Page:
Unsane…hums along with an aggressively engaging energy that hooked me from the start.
What would happen if you were “reborn” as your ideal self? Ahead of its time, John Frankenheimer’s SECONDS (1966) gives a frightening answer to this question.
Del Toro gorges his artistic appetite from all possible angles, but makes the strongest, most human elements secondary to all the visual candy.
Not unlike I Spit on Your Grave and Ms. 45, M.F.A. contains scattered kernels of revelation.
Difficult art doesn’t exist to be accepted and loved. It exists to exist.
Ana Lily Amirpour weaves universes out of pop culture. Her second film, THE BAD BATCH (2016), is her fantasy of America in the 80’s: a post-apocalyptic, skater culture soaked in drugs and glam. It’s lecherous and carnivorous, lonely and outcast from the promised Eden of the 60’s. But with a touch of John Hughes.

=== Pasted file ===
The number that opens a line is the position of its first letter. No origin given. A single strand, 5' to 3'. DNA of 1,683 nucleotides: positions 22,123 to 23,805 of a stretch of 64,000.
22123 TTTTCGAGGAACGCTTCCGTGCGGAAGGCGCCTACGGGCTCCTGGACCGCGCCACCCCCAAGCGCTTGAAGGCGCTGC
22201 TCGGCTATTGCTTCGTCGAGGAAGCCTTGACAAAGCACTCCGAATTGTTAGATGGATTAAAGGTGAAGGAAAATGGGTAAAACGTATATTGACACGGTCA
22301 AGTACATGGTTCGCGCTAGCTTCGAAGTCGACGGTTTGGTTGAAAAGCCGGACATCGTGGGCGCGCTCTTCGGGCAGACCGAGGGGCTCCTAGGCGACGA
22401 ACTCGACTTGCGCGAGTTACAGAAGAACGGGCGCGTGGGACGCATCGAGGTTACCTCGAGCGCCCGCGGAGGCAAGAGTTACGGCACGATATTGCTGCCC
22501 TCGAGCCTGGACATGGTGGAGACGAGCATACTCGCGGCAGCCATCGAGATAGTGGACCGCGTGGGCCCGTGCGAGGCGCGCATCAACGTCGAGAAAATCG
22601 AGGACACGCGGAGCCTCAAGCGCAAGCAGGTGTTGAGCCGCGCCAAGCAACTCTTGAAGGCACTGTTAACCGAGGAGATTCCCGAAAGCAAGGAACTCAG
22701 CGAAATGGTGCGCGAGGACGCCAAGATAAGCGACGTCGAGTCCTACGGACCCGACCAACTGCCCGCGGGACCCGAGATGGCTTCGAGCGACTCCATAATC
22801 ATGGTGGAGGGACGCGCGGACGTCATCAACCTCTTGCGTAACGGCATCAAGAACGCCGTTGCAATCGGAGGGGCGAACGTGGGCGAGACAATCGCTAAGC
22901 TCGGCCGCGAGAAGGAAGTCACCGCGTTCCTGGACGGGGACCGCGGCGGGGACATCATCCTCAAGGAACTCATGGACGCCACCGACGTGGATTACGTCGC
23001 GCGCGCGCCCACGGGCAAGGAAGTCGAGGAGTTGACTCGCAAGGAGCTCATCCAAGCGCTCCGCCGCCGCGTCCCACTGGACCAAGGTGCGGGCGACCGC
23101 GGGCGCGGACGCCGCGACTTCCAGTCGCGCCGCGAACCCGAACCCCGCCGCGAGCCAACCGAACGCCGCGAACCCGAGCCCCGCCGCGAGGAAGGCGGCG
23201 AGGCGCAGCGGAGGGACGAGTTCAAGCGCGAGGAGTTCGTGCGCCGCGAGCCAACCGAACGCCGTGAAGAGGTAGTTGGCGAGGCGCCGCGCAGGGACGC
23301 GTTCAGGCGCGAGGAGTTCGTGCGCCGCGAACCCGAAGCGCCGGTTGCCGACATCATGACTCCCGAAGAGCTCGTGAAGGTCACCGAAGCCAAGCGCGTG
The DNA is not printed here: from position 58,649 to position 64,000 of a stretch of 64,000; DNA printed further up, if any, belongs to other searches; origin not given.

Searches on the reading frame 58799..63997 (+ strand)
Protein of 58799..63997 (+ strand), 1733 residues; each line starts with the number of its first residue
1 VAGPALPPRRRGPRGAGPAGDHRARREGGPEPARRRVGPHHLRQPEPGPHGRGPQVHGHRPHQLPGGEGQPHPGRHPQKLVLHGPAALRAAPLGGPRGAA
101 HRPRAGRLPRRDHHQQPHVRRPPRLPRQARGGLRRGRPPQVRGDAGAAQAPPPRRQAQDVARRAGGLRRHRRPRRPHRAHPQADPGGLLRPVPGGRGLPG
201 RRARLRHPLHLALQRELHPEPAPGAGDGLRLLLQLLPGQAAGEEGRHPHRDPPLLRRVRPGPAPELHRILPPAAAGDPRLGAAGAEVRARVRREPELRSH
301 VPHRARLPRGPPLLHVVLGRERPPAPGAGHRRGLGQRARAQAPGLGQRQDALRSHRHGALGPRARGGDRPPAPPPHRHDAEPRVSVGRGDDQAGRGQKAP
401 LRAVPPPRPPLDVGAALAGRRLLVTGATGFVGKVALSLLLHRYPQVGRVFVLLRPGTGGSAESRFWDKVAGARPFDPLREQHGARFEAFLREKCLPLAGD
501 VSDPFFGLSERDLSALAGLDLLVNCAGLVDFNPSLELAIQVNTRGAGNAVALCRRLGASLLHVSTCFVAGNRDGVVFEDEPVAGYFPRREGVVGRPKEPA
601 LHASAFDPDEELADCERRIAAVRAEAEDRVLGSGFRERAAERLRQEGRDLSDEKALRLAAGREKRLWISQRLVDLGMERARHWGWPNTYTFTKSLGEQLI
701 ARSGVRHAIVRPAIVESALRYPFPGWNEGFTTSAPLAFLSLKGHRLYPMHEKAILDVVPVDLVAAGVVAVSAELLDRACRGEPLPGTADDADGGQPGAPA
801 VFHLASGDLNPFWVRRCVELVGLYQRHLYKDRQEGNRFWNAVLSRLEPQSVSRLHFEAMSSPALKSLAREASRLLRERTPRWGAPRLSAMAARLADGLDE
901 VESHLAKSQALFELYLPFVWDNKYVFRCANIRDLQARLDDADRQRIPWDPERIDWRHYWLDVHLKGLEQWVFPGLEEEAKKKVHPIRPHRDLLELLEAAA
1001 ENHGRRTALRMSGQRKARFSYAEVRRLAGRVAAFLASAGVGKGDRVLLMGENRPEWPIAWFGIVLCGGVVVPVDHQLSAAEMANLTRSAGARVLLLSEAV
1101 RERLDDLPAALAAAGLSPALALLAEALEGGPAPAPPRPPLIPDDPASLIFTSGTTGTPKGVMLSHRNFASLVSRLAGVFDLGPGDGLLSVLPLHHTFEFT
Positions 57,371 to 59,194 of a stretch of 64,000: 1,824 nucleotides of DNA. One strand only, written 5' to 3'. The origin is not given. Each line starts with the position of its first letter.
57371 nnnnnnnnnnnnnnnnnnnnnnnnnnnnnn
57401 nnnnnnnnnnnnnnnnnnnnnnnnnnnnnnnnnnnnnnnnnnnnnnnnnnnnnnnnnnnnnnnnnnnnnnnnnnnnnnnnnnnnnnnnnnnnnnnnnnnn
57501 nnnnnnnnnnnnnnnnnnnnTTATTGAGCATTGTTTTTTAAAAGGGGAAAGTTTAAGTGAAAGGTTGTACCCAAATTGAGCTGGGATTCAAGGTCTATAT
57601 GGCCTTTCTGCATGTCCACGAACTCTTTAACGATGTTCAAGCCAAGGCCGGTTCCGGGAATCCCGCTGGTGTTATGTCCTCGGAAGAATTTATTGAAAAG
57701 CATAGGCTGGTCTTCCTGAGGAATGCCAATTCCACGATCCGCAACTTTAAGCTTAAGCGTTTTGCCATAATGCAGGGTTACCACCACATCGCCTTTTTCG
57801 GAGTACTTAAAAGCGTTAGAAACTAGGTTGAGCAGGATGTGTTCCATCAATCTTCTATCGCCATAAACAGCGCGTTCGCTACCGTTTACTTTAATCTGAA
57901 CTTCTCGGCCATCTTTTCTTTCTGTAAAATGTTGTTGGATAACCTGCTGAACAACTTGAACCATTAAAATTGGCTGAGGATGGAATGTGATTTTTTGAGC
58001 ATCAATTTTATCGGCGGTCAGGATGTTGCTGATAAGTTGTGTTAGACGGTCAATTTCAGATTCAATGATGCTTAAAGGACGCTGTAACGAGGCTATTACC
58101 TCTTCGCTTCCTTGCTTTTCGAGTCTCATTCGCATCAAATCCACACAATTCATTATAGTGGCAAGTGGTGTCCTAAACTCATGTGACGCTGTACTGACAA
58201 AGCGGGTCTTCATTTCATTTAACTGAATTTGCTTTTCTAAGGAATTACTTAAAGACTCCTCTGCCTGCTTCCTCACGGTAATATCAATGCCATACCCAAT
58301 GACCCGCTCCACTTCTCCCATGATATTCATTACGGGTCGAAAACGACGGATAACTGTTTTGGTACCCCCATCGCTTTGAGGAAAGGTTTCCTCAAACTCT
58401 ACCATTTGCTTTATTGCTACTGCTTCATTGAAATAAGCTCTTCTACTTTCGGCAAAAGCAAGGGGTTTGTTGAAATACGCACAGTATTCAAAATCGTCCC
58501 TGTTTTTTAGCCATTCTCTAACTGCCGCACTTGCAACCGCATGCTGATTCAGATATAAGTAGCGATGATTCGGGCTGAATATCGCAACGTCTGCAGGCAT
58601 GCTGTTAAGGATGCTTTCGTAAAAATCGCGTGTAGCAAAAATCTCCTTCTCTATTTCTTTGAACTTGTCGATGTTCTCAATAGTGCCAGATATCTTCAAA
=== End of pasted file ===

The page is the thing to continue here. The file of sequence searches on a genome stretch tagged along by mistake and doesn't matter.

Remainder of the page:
Aronofsky has created a film that posits the female as The Other – the source of all inspiration and frustration.
In the end, mother! clings to convention in a story that’s couched in a guise of aesthetic edginess.
When contrasted against last year’s similarly-themed (but far more original) Pet, Berlin Syndrome seems especially disappointing.
It is no mistake that a great deal of the horror genre revolves around the victimization, rebellion and eventual liberation of women.